Average duration of auto loans exceeds 70 months for the first time

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Even though sales have fallen dramatically, automakers have moved cars again last month.

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U.S. car buyers helped the industry take a significant, albeit troubling, milestone last month.

In March 2020, the average duration of a car loan exceeded 70 months, according to new data released Wednesday by Edmunds. Car buyers are on track to take the leap since the emergence of 72-month and even 84-month financing for new vehicles in recent years. Data shows that in March 2015 the average loan term was already 67 months, and last year it increased to 69 months.

The longer durations correlate directly with the prices of new cars; the average cost of a new car has increased dramatically in recent years, especially as automakers offer more cost-effective SUVs and trucks. As of March 2020, the average amount funded was $ 34,052 after an average down payment of $ 4,008. Five years ago, the average amount funded was less than $ 30,000. That leaves the average payment for a new car at $ 573 per month, up $ 20 from last year. The average car buyer paid around $ 38,000 for a new car.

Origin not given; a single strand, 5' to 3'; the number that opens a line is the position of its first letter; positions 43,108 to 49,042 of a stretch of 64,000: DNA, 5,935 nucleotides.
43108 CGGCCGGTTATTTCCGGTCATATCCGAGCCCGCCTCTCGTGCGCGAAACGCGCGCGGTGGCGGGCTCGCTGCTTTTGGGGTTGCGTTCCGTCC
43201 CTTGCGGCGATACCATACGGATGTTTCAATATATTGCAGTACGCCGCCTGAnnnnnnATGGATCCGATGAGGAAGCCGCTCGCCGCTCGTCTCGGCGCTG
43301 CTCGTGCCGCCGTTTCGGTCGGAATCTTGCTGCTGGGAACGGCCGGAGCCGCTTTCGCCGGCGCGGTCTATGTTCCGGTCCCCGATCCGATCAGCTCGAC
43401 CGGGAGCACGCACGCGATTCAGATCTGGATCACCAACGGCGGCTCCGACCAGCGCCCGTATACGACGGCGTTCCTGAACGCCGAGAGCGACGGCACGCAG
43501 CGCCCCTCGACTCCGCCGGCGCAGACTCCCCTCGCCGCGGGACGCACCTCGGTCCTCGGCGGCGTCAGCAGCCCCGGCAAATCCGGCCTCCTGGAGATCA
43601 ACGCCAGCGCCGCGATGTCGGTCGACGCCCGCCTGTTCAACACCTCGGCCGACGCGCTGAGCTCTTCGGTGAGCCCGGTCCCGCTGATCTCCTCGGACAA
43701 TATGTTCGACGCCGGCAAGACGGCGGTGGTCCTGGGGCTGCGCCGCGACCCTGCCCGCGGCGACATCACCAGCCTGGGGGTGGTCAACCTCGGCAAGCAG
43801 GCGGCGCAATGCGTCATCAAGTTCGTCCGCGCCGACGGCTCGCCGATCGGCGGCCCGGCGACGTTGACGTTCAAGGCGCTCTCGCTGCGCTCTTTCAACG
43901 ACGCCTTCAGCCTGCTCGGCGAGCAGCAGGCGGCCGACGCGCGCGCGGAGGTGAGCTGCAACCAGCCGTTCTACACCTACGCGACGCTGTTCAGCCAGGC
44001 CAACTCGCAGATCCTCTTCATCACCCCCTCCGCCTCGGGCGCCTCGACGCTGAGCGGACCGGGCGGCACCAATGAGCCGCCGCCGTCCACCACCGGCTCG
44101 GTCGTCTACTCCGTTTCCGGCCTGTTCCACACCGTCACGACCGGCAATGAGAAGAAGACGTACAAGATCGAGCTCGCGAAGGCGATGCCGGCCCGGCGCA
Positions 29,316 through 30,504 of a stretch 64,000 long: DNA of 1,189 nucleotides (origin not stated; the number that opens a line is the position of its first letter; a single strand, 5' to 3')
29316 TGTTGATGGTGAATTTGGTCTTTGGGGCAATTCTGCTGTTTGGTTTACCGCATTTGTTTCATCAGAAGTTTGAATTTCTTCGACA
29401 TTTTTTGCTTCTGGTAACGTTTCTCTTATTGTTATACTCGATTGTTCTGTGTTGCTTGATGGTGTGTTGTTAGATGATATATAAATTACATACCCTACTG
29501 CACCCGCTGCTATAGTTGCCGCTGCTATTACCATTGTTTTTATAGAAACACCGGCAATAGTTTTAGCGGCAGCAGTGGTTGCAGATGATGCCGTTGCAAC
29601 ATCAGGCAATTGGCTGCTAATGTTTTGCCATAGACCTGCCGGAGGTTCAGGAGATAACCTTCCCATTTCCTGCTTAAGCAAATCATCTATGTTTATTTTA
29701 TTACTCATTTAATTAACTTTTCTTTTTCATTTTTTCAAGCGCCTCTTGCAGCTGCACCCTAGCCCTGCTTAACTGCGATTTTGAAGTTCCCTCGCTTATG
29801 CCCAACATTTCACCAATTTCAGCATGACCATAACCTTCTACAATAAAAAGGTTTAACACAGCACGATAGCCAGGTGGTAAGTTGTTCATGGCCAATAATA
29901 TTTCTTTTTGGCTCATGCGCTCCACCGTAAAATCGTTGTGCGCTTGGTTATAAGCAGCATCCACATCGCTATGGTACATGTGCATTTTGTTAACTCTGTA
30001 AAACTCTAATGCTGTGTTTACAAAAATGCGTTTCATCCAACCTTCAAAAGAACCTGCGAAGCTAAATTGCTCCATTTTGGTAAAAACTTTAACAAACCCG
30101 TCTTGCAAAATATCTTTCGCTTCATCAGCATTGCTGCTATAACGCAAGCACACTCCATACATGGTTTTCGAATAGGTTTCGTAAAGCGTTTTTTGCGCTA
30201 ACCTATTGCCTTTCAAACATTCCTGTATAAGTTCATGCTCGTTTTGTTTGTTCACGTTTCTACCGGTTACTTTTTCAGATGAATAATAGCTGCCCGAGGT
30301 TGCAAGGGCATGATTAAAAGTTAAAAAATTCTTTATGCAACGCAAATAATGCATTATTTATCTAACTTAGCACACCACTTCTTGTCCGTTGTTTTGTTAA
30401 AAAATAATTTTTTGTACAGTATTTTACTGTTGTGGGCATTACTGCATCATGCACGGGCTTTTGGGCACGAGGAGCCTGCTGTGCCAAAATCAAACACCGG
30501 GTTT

It should be noted that the APRs fell slightly compared to March 2019. Data shows 5.8% was the average rate last month, compared to 6.4% at the same time last year. More buyers have also taken advantage of 0% financing as more automakers are pulling all the tools out of their trunks to boost sales amid the coronavirus outbreak. Almost 5% of car buyers received a 0% finance deal last month.

On the other end of the spectrum, the number of car buyers who bought a vehicle with an APR of 10% or more also jumped in March. In total, 13% of car buyers received an APR of at least 10%, up from 11% in February. Edmunds suggested that most of the cars bought in March were likely needs-based, especially towards the end of the month.


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